As we go to press, Visa has announced the
launch of its ‘new’
mobile platform
– the results of its $110m acquisition of
Fundamo. The
deal was signed in June
, and in the intervening months they’ve
done… well… very little in technical terms. It was not rocket
science, really.

Take Fundamo, a solid, closed-loop mobile
wallet platform with a focus on developing African markets, add it
to the Visa network, and there you have it. An open loop, fully
interoperable, ATM-friendly mobile payments platform. That’s worth
$110m of anyone’s money, when some parties are predicting that the

mobile payments market
will be worth almost $1trn within a
couple of years.

Of course, what Visa and Fundamo have mostly
been doing since June is preparing the (re)launch of the service
and shoring up the biggest mobile
network in Africa
– the giant MTN – as the first customer.

But again, that didn’t take that much effort.
MTN has been running Fundamo wallets for a couple of years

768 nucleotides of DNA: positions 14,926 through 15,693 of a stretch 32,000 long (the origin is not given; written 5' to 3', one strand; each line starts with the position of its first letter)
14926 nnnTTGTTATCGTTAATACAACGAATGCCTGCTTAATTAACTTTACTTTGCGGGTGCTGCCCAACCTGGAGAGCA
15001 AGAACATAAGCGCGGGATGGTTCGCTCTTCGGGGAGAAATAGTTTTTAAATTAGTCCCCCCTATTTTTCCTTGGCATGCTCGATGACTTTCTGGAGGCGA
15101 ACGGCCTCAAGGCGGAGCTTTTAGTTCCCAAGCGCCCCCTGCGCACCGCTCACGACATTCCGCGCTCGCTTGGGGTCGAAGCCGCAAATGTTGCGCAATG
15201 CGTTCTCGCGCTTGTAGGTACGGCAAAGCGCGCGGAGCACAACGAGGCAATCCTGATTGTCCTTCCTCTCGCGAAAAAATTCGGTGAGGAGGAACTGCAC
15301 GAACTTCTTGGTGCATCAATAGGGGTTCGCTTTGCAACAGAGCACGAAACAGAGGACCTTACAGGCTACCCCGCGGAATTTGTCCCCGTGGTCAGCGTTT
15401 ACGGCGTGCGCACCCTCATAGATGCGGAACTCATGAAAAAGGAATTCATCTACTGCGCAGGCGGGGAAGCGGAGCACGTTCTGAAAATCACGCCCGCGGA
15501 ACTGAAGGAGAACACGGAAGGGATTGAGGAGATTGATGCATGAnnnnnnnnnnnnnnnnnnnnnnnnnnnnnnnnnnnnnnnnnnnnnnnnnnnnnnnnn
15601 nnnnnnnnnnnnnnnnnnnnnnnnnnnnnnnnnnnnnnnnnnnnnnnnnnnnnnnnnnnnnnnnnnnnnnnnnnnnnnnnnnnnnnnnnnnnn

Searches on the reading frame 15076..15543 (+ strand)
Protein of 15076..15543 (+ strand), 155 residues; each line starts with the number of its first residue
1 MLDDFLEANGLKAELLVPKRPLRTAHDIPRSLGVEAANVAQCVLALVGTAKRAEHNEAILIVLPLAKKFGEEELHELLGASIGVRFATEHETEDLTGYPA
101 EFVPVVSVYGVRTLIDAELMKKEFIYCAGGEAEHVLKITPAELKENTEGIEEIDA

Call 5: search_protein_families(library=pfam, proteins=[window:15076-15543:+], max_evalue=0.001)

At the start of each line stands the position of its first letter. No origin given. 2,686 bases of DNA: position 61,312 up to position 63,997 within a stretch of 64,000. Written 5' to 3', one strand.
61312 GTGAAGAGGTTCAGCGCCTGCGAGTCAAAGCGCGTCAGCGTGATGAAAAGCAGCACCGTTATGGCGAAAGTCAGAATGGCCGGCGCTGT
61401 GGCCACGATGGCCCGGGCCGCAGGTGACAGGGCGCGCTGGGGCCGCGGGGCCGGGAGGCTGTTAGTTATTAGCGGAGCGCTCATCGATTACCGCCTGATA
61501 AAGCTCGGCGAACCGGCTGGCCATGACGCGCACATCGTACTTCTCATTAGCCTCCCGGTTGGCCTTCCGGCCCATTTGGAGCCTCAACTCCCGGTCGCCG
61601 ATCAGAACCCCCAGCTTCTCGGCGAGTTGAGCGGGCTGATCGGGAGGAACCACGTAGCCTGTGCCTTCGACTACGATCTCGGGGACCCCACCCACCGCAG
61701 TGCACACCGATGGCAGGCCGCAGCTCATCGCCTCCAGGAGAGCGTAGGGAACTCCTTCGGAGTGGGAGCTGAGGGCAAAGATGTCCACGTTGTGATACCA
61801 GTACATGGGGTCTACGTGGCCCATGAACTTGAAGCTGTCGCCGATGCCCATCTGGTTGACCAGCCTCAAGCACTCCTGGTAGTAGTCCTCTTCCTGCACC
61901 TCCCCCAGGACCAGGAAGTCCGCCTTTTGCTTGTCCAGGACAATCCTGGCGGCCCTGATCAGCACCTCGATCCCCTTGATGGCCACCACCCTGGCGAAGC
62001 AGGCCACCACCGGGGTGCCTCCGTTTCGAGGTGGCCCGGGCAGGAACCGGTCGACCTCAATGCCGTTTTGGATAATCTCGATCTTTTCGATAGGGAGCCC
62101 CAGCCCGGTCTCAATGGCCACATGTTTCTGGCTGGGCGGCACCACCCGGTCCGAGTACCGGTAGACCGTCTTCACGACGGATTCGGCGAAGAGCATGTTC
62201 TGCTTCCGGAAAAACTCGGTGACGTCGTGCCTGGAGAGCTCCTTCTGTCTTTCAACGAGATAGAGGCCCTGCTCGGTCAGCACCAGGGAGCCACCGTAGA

So it’s all been pretty easy. But that’s not
to detract from the importance of the development. The potential is
huge – as wide-reaching as Visa’s network. The service has
potential in terms of low-value NFC payments, cross-border
– and, most importantly, international


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By GlobalData

Looking ahead

Our next issue will be the last of the year,
and traditionally the issue in which we ask ‘thought leaders’ from
across the industry to put their heads on the block and make
predictions for the coming 12 months.

And, unsurprisingly, our top prediction for
2012 – is that it will be the year
of innovation in remittance
. It’s been a while coming. As
the transactional banking continues to evolve, it is fairly clear
that all that remain is for someone to package the service up and
take it to market.

But who will take that opportunity? Retail
? Telcos? Traditional remittance players? PayPal?

Answers on a Christmas card please!

Another fairly obvious prediction for 2012 is
that SEPA
is going to gather pace. In this issue, have spoken
to the key clearing players to find out what life
after the end-date will look like for ACHs
. Once the ownership
structure changes and ACHs go international, who will oversee

The clearing houses already processing in two
or more countries, have to comply with rules set by all individual
central banks in those countries. So what if something goes wrong?
What will be the impact cross-border? These questions give rise to
the question of what the target end-stage structure will be like,
and we will be investigating the implications of these questions in
the new year.


James Ratcliff